Sydney is a construction site at the moment. On the plus side, there has never been a better time to shop in the city.
International brands continue to flock Down Under, chasing growth in a country whose population is booming, thanks to record immigration rates. Net migration rose 27 per cent in the 12 months to June 2017, the fastest in the developed world, according to the Australian Bureau of Statistics, and among the highest for any country in the Organisation for Economic Co-operation and Development.
International tourism and education are also booming, with Chinese tourists and students accounting for a significant percentage in both sectors. According to global business intelligence leader IBISWorld, sales of personal luxury goods rose 11 per cent year on year to A$1.8 billion in 2017.
An unprecedented A$62 billion is being pumped into Sydney’s central business district through upgrades to transport infrastructure and office, hotel and residential developments, as Australia’s biggest city gears up for a projected 48 per cent growth in its population, to 7.4 million people, over the next 30 years.
Sydney Fashion Week starts on Monday, and the schedule is stacked full of the country’s best designers, which has put the city in the style spotlight even more.
Late last year saw the opening of sections of the newly pedestrianised George Street Boulevard, which is the main artery of the district. Luxury behemoths Louis Vuitton and Burberry had already decamped there in 2011. Both tripled the size of their original flagship stores in the city’s traditional luxury precinct of Castlereagh Street, which is now packed to the gills.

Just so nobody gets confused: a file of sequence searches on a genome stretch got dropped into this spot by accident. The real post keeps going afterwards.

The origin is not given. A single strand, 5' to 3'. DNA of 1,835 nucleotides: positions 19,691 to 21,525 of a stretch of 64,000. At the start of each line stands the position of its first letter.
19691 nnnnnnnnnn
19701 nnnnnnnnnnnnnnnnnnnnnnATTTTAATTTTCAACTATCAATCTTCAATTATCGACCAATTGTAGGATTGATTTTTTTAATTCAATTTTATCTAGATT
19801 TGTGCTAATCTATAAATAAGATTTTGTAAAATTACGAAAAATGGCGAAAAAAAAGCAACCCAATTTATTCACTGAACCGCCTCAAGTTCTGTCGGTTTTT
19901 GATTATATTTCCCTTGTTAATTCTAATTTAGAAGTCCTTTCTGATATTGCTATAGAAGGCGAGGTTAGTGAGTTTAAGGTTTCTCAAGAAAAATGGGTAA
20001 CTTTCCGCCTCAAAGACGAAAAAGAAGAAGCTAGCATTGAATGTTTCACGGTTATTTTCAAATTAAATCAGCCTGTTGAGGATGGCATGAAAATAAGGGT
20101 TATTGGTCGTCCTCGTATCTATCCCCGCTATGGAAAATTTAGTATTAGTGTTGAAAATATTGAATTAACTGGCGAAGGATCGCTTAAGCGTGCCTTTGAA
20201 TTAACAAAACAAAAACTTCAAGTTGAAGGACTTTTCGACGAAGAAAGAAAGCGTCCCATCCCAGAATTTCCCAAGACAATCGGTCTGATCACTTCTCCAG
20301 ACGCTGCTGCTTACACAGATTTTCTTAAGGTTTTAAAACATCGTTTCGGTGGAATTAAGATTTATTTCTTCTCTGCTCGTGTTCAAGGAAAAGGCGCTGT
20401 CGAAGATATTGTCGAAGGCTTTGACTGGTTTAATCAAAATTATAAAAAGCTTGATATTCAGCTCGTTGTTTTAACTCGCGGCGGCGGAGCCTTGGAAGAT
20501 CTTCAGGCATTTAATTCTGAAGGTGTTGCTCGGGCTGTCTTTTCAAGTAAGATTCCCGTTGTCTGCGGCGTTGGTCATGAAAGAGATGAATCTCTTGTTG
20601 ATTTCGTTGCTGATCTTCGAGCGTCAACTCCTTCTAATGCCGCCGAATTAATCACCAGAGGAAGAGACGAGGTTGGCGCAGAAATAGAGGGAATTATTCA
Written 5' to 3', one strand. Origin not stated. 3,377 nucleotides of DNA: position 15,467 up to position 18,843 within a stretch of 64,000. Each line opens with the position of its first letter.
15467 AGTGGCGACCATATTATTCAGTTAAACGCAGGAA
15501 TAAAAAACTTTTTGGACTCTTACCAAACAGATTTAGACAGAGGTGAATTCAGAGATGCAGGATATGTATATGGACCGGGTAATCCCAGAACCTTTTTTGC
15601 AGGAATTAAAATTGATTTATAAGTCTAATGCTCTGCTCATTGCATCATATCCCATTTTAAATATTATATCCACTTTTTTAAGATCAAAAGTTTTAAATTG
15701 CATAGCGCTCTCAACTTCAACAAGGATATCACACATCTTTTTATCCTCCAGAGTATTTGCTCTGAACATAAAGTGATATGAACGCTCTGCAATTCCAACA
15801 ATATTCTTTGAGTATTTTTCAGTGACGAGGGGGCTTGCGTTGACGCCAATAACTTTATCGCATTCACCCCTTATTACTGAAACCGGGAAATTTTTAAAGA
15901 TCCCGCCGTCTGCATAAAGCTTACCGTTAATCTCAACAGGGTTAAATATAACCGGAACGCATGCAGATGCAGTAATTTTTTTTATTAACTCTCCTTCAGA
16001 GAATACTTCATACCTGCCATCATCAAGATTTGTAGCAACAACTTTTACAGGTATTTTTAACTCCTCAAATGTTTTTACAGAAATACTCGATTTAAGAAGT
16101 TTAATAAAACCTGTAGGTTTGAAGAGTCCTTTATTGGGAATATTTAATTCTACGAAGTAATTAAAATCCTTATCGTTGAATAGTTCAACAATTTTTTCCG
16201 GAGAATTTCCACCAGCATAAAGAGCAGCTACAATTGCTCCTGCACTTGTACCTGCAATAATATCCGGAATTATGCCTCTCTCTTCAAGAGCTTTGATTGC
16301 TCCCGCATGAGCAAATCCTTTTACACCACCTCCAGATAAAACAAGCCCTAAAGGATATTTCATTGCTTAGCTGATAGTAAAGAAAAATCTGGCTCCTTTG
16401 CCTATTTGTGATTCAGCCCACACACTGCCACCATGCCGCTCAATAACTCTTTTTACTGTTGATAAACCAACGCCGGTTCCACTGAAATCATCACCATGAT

Then there’s the new, futuristic Barangaroo, an A$8 billion harbourfront development on the site of a former shipping container yard.
Just four minutes undercover from the district via the new Wynyard Walk, the 22-hectare precinct includes office towers, luxury flats, bars, restaurants, and boutiques; in 2021, Sydney’s second casino, the 71-storey Crown Sydney Hotel Resort, will open there.
Louis Vuitton saw the writing on the wall in 1986, capitalising on that decade’s Japanese tourism boom to open Australia’s first free-standing luxury store on the corner of Castlereagh and King Streets. Thirty-two years later the precinct is considered Australia’s premier destination for international luxury retail, with brands now spilling down into Martin Place and Market, Pitt, York and George Streets.
They include the top European luxury brands and local fine jewellers J Farren-Price, Hardy Brothers and Jan Logan.
Westfield Sydney also boasts a series of big Gucci, Prada, Miu Miu and Ermenegildo Zegna stores down its Castlereagh Street flank, opposite department store David Jones.